• Remicade also has a wonderful site for accessing clinician and patient information and tools such as ACR Guidelines from The 2002 American College of Rheumatology Practice Guidelines, A list of Remicade materials useful for your practice and a site for requesting medical data from the Centocor, Inc., Department of Medical Information. The web address is

4.  Enbrel 9,18: (generic name: etanercept) was FDA-approved on November 2, 1998 as the first drug in a new class of tumor necrosis factor (TNF) drugs for the treatment of rheumatoid arthritis. Enbrel is manufactured by the Immunex Corporation and marketed by Amgen and Wyeth Pharmaceuticals

  • It is indicated for reducing signs and symptoms and inhibiting the progression of structural damage in patients with moderately to severely active rheumatoid arthritis. In addition to RA, Enbrel is approved for reduction in signs and symptoms of moderately to severely active polyarticular-course juvenile rheumatoid arthritis (JRA) in patients 4 years of age and older who have had an inadequate response to one or more antirheumatic drugs. Enbrel is also indicated for reducing signs and symptoms of active arthritis in patients with psoriatic arthritis.
  • It is supplied in single-use 25-mg vials for reconstitution. The recommended dose for adults with rheumatoid arthritis or psoriatic arthritis is 25 mg twice weekly as a subcutaneous injection 72 to 96 hours apart. The recommended dose for pediatric patients ages 4 to 17 years with active polyarticular-course juvenile rheumatoid arthritis is 0.4 mg/kg (up to a maximum of 25 mg per dose) given twice weekly as a subcutaneous injection 72 to 96 hours apart. The safety of Enbrel has not been studied in children younger than 4 years.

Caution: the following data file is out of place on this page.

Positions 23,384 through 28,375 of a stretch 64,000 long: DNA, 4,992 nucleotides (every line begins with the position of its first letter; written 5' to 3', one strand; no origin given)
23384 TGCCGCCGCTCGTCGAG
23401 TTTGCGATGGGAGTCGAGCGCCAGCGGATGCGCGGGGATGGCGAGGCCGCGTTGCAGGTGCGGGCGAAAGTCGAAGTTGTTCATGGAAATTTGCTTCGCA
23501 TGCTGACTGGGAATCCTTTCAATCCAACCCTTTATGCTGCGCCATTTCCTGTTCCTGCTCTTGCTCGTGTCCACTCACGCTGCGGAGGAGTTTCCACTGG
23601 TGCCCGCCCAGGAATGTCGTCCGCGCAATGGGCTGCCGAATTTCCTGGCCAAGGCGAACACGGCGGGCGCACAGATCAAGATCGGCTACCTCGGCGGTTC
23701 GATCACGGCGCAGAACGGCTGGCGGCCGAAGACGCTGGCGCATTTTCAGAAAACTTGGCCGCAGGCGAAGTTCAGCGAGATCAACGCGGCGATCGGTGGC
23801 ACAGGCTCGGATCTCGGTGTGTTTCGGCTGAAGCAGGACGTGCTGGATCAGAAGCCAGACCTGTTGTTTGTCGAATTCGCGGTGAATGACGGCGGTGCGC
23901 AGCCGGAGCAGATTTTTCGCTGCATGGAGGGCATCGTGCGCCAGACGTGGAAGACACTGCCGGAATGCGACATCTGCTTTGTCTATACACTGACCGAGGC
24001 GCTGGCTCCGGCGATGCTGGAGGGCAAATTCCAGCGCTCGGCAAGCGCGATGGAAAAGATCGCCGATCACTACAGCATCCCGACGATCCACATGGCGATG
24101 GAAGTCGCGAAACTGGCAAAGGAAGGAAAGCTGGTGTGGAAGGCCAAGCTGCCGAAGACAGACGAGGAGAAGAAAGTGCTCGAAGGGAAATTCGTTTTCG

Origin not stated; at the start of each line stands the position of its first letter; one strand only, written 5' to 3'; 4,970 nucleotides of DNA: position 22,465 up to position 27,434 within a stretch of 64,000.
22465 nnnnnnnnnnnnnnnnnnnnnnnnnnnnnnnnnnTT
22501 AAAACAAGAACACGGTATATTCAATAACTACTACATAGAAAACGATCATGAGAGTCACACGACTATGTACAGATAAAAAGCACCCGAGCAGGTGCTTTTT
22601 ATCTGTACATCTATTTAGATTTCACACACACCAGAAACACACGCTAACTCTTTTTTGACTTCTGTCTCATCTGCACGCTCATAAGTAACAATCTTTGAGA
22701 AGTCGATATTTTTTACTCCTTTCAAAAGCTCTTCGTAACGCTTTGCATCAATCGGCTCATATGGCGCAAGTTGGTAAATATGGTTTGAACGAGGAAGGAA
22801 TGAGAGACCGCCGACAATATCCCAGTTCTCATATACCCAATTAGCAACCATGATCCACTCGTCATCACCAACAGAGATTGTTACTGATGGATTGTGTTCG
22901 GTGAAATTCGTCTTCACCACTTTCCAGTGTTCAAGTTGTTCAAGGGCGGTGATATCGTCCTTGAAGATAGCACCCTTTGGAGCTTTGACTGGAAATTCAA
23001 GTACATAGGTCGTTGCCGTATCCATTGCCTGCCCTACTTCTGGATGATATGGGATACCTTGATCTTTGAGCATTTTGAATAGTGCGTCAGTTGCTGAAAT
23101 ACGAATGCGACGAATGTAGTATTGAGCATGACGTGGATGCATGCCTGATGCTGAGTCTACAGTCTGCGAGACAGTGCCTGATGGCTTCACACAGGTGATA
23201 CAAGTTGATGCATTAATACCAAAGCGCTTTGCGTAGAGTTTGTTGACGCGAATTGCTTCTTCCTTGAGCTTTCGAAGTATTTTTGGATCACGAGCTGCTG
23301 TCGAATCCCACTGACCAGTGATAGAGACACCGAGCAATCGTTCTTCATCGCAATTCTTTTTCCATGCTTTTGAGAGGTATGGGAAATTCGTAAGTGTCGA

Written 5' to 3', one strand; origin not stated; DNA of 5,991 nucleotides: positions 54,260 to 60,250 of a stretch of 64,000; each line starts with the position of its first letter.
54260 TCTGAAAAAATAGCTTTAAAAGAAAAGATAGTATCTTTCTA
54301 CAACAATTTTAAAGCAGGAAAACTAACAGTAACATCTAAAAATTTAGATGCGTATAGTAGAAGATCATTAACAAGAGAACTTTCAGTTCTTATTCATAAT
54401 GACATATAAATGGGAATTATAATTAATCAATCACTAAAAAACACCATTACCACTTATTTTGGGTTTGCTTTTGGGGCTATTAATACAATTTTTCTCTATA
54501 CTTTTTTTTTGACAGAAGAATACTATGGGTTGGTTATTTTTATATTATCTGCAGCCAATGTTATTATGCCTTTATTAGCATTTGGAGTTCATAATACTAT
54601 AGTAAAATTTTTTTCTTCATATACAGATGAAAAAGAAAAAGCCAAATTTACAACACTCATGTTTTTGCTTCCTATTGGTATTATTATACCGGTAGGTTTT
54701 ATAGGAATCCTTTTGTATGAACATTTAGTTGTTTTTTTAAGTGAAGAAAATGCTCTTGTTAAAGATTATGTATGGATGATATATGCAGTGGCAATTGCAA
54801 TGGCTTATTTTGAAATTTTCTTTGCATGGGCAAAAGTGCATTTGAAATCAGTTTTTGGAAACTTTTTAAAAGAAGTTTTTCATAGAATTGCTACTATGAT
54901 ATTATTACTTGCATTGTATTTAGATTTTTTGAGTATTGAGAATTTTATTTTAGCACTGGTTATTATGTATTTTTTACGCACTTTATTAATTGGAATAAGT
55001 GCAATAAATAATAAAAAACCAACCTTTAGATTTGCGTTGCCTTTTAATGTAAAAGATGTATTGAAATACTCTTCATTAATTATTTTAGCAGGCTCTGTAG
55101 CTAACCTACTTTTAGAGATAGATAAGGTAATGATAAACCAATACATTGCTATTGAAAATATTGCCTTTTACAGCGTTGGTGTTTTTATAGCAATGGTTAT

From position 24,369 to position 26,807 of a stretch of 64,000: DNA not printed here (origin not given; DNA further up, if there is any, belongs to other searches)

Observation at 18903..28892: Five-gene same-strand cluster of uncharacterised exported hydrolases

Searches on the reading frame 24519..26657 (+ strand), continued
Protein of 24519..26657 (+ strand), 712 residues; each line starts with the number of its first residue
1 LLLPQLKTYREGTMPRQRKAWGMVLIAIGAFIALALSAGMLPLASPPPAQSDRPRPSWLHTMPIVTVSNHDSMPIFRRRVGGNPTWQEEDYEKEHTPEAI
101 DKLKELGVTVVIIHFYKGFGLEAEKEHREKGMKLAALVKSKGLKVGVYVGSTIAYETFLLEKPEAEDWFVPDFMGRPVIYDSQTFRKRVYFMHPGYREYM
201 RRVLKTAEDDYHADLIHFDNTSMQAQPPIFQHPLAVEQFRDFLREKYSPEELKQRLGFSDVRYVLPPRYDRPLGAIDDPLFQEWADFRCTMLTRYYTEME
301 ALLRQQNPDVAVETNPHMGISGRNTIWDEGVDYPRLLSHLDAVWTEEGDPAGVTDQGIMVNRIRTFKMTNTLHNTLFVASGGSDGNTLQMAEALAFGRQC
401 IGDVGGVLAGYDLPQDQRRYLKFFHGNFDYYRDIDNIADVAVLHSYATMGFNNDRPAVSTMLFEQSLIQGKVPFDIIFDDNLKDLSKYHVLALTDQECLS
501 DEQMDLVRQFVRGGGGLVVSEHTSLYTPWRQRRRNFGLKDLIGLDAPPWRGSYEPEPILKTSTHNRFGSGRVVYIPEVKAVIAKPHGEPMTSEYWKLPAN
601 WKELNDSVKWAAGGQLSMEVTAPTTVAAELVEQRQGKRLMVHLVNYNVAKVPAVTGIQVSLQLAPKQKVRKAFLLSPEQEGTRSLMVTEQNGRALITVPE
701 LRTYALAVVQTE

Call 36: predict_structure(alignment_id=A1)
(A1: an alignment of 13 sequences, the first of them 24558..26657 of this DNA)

• Enbrel is injected under the skin twice a week and can be self-injected. A kit is available from the manufacturer that makes drawing up the medicine and injecting it easier for patients who self-administer.
  • Studies on Enbrel indicate it may cause irritation at the injection site.
  • Important Treatment Considerations include the following.
    • Enbrel can suppress the immune system and make it more difficult to fight infection. It should be discontinued if signs and symptoms of infection occur. Use caution in patients predisposed to infection, such as those with advanced or poorly controlled diabetes.
    • Patients exposed to the varicella virus should temporarily discontinue Enbrel.
    • Patients with JRA should be current with all immunizations prior to initiating therapy with Enbrel.
    • Live vaccines should not be given concurrently with Enbrel.
    • In post marketing use, serious infections and sepsis, including fatalities, have been reported. Many of these infections occurred in patients predisposed to infections because of concomitant immunosuppressive therapy and/or underlying disease.